Conclusion

Over three years of coverage expansion in two states, the ACA was associated with statistically significant and clinically relevant improvements for low-income adults’ access to care, use of preventive services, and self-reported health. Among those with chronic conditions, coverage expansion was linked to improved medication adherence, more regular communication with physicians, and improved perceived health status. As policy makers debate the ACA’s future and additional states consider whether to expand Medicaid, our findings demonstrate the benefits associated with coverage expansion for two particularly vulnerable populations: low-income adults and those with chronic conditions.

Acknowledgments

This project was supported by a research grant from the Commonwealth Fund. Benjamin Sommers’s work on this project was supported in part by Grant No. K02HS021291 from the Agency for Healthcare Research and Quality (AHRQ). This study does not represent the views of the Commonwealth Fund or AHRQ. The authors appreciate the research assistance of Kathryn Clark at the Harvard T. H. Chan School of Public Health. [Published online May 17, 2017.]
Previous Section

NOTES

Cohen RA,
Martinez ME,
Zammitti EP. Health insurance coverage: early release of estimates from the National Health Interview Survey, 2015.Hyattsville (MD): National Center for Health Statistics; 2016.
Google Scholar

White House Council of Economic Advisers. The economic record of the Obama administration. Reforming the health care system. Washington (DC):The Council; 2016.
Google Scholar

Frean M,
Gruber J,
Sommers BD. Premium subsidies, the mandate, and Medicaid expansion: coverage effects of the Affordable Care Act. J Health Econ. 2017;53:72–86.
Google Scholar

Fox M. Medicaid expansion becomes trendy with death of GOP health bill.NBC News [serial on the Internet]. 2017 Mar 31 [cited 2017 Apr 28]. Available from: http://www.nbcnews.com/health/health-care/medicaid-expansion-becomes-trendy-death-gop-health-bill-n740846
Google Scholar

Collins SR,
Gunja M,
Doty MM,
Beutel S. Americans’ experiences with ACA Marketplace and Medicaid coverage: access to care and satisfaction. New York (NY): Commonwealth Fund; 2016.
Google Scholar

Sommers BD,
Gunja MZ,
Finegold K,
Musco T. Changes in self-reported insurance coverage, access to care, and health under the Affordable Care Act. JAMA. 2015;314(4):366–74.
CrossRefMedlineGoogle Scholar

Wherry LR,
Miller S. Early coverage, access, utilization, and health effects associated with the Affordable Care Act Medicaid expansions: a quasi-experimental study. Ann Intern Med. 2016;164(12):795–803.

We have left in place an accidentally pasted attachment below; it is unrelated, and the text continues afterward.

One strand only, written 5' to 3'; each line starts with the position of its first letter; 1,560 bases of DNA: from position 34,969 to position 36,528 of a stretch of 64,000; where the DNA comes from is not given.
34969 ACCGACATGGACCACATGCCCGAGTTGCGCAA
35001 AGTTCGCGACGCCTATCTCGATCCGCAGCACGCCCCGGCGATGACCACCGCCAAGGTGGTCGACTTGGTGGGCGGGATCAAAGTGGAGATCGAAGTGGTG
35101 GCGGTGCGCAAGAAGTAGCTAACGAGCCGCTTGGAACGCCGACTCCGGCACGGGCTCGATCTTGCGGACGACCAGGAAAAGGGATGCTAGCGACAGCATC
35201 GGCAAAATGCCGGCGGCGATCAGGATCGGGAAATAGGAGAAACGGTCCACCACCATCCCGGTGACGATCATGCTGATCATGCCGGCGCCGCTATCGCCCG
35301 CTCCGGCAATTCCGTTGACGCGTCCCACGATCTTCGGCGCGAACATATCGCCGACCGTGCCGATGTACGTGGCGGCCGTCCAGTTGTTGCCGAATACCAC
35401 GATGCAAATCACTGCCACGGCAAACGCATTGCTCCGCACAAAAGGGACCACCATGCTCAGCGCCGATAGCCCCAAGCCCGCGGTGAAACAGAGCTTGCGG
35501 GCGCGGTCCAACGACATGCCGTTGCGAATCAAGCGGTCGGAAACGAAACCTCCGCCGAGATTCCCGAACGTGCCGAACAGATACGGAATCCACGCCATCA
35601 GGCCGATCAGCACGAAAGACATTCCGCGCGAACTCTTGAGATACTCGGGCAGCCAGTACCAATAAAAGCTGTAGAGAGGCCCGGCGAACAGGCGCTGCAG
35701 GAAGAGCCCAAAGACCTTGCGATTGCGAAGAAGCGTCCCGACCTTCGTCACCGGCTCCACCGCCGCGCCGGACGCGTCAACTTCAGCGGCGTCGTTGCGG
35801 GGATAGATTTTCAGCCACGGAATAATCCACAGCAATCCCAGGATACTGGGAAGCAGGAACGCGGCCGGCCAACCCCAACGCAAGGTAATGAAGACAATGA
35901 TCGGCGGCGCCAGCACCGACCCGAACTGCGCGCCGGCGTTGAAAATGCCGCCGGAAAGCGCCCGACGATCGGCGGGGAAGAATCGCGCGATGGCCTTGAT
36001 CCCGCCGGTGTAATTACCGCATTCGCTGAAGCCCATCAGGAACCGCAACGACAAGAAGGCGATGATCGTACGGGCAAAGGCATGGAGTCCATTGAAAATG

CrossRefMedlineGoogle Scholar

Cole MB,
Galárraga O,
Wilson IB,
Wright B,
Trivedi AN. At federally funded health centers, Medicaid expansion was associated with improved quality of care. Health Aff (Millwood). 2017;36(1):40–8.
Abstract/FREE Full Text

Sommers BD,
Blendon RJ,
Orav EJ,
Epstein AM. Changes in utilization and health among low-income adults after Medicaid expansion or expanded private insurance. JAMA Intern Med. 2016;176(10):1501–9.
Google Scholar

Simon K,
Soni A,
Cawley J. The impact of health insurance on preventive care and health behaviors: evidence from the first two years of the ACA Medicaid expansions. J Policy Anal Manage. 2017;36(2):390–417.
Google Scholar

Miller S,
Wherry LR. Health and access to care during the first 2 years of the ACA Medicaid expansions. N Engl J Med. 2017;376(10):947–56.
Google Scholar

Sommers BD,
Kenney GM,
Epstein AM. New evidence on the Affordable Care Act: coverage impacts of early Medicaid expansions. Health Aff (Millwood). 2014;33(1):78–87.
Abstract/FREE Full Text

Karaca-Mandic P,
Jena AB,
Ross JS. Health and health care use among individuals at risk to lose health insurance with repeal of the Affordable Care Act. JAMA Intern Med. 2017;177(4):590–3.
Google Scholar

Dieleman JL,
Baral R,
Birger M,
Bui AL,
Bulchis A,
Chapin A,
et al. US spending on personal health care and public health, 1996–2013. JAMA.2016;316(24):2627–46.
Google Scholar

Benjamin RM. Multiple chronic conditions: a public health challenge.Public Health Rep. 2010;125(5):626–7.
CrossRefGoogle Scholar

Henry J. Kaiser Family Foundation. Where are states today? Medicaid and state-funded coverage eligibility levels for low-income adults. Washington (DC): KFF; 2012.
Google Scholar
To access the Appendix, click on the Appendix link in the box to the right of the article online.

McClellan M,
McNeil BJ,
Newhouse JP. Does more intensive treatment of acute myocardial infarction in the elderly reduce mortality? Analysis using instrumental variables. JAMA. 1994;272(11):859–66.
CrossRefMedlineGoogle Scholar

Baicker K,
Taubman SL,
Allen HL,
Bernstein M,
Gruber JH,
Newhouse JP,
et al. The Oregon experiment—effects of Medicaid on clinical outcomes. N Engl J Med. 2013;368(18):1713–22.